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Substandard paediatric medicines linked to 66 child deaths

The World Health Organization (WHO) has made a Medical Product Alert that refers to four substandard (contaminated) products, identified in The Gambia and reported to WHO in September 2022.

The four products are Promethazine Oral Solution, Kofexmalin Baby Cough Syrup, Makoff Baby Cough Syrup and Magrip N Cold Syrup. The stated manufacturer of these products is Maiden Pharmaceuticals Limited (Haryana, India).

An increase in cases of acute kidney injury among children under five

The alert follows the warning issued by Gambia’s medical authorities in July over an increase in cases of acute kidney injury among children under five, reports Pharma Logistics IQ. A number of these children fell ill three to five days after taking a paracetamol syrup sold locally.

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WHO Director-General Tedros Adhanom Ghebreyesus said last Wednesday that the UN health agency was investigating the deaths of the 66 children from acute kidney injuries with India’s regulators and the drug maker.

To date, the stated manufacturer has not provided guarantees to WHO on the safety and quality of these products. India’s Health Ministry has begun testing samples, it said in a statement, and added that Maiden Pharmaceuticals is not licensed to distribute the four products in India.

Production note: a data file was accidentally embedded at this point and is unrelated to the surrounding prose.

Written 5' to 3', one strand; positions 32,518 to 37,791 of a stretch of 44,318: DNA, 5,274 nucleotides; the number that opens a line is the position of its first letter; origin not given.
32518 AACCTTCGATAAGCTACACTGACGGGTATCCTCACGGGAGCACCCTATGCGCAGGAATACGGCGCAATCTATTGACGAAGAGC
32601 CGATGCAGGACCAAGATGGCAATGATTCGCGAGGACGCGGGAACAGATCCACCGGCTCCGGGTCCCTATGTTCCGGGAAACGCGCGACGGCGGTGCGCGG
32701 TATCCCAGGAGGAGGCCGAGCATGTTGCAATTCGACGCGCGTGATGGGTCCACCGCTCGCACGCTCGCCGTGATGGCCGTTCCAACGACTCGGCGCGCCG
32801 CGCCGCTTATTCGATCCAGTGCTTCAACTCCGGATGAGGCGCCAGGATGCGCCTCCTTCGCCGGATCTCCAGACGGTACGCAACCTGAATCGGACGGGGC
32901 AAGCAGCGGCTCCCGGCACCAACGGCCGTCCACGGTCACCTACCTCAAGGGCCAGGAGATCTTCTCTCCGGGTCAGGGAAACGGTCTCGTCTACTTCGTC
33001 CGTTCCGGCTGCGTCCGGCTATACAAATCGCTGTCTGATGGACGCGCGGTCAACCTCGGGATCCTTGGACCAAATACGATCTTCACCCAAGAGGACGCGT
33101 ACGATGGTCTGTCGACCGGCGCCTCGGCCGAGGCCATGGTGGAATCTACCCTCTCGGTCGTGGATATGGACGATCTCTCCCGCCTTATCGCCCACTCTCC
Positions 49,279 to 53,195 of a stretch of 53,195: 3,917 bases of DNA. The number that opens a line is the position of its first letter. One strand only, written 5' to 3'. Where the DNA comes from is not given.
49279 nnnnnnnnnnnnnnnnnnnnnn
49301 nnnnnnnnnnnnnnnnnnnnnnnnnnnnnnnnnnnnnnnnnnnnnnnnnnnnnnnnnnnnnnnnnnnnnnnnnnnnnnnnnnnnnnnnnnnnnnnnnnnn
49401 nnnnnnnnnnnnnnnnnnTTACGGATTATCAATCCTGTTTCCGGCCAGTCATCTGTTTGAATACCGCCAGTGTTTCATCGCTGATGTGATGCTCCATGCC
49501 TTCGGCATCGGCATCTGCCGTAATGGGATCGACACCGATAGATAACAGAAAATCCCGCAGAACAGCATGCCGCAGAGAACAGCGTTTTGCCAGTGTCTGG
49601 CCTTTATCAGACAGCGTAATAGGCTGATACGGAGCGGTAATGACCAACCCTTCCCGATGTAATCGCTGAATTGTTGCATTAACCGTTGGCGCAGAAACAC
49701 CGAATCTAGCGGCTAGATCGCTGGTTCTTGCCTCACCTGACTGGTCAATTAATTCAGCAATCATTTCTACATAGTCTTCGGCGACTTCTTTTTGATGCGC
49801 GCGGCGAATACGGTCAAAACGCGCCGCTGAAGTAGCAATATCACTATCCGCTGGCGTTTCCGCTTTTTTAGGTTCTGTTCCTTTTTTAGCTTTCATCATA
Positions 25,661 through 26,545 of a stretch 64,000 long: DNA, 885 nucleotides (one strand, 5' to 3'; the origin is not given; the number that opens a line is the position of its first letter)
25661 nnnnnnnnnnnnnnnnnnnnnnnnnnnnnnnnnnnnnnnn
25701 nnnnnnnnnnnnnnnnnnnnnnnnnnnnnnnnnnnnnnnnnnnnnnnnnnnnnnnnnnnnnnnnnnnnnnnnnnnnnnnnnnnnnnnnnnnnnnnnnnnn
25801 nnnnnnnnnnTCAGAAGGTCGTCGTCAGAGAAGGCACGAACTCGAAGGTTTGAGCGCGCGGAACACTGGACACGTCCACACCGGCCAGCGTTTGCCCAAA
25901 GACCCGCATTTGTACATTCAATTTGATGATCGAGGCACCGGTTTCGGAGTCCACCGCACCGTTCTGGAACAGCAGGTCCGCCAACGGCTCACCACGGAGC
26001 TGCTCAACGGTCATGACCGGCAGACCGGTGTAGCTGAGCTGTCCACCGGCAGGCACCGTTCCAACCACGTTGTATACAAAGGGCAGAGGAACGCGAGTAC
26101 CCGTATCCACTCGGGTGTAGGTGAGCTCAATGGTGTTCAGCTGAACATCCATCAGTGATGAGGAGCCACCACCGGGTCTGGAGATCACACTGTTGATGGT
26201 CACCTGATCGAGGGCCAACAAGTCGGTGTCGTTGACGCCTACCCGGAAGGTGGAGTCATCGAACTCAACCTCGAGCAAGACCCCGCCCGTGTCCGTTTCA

Photo of Promethazine Oral Solution, Kofexmalin Baby Cough Syrup, Makoff Baby Cough Syrup and Magrip N Cold Syrup: WHO Global Surveillance and Monitoring System for Substandard and Falsified Medical Products

 

Unacceptable amounts of diethylene glycol and ethylene glycol as contaminants

Laboratory analysis of samples of each of the four products confirms that they contain unacceptable amounts of diethylene glycol and ethylene glycol as contaminants. To date, these four products have been identified in The Gambia, but may have been distributed, through informal markets, to other countries or regions.

Diethylene glycol and ethylene glycol are toxic to humans when consumed and can prove fatal. Toxic effects can include abdominal pain, vomiting, diarrhoea, inability to pass urine, headache, altered mental state, and acute kidney injury which may lead to death.

All batches of these products should be considered unsafe until they can be analyzed by the relevant National Regulatory Authorities, states the WHO.

“The substandard products referenced in this alert are unsafe and their use, especially in children, may result in serious injury or death. It is important to detect and remove these substandard products from circulation to prevent harm to patients,” the WHO states.

A global health problem

Substandard medical products are products that fail to meet either their quality standards or specifications and are, therefore “out of specification”.

An estimated 1 in 10 medical products in low- and middle-income countries is substandard or falsified, according to the WHO. Substandard and falsified medical products also contribute to antimicrobial resistance and drug-resistant infections.

Anti-malarials and antibiotics are amongst the most commonly reported substandard and falsified medical products.

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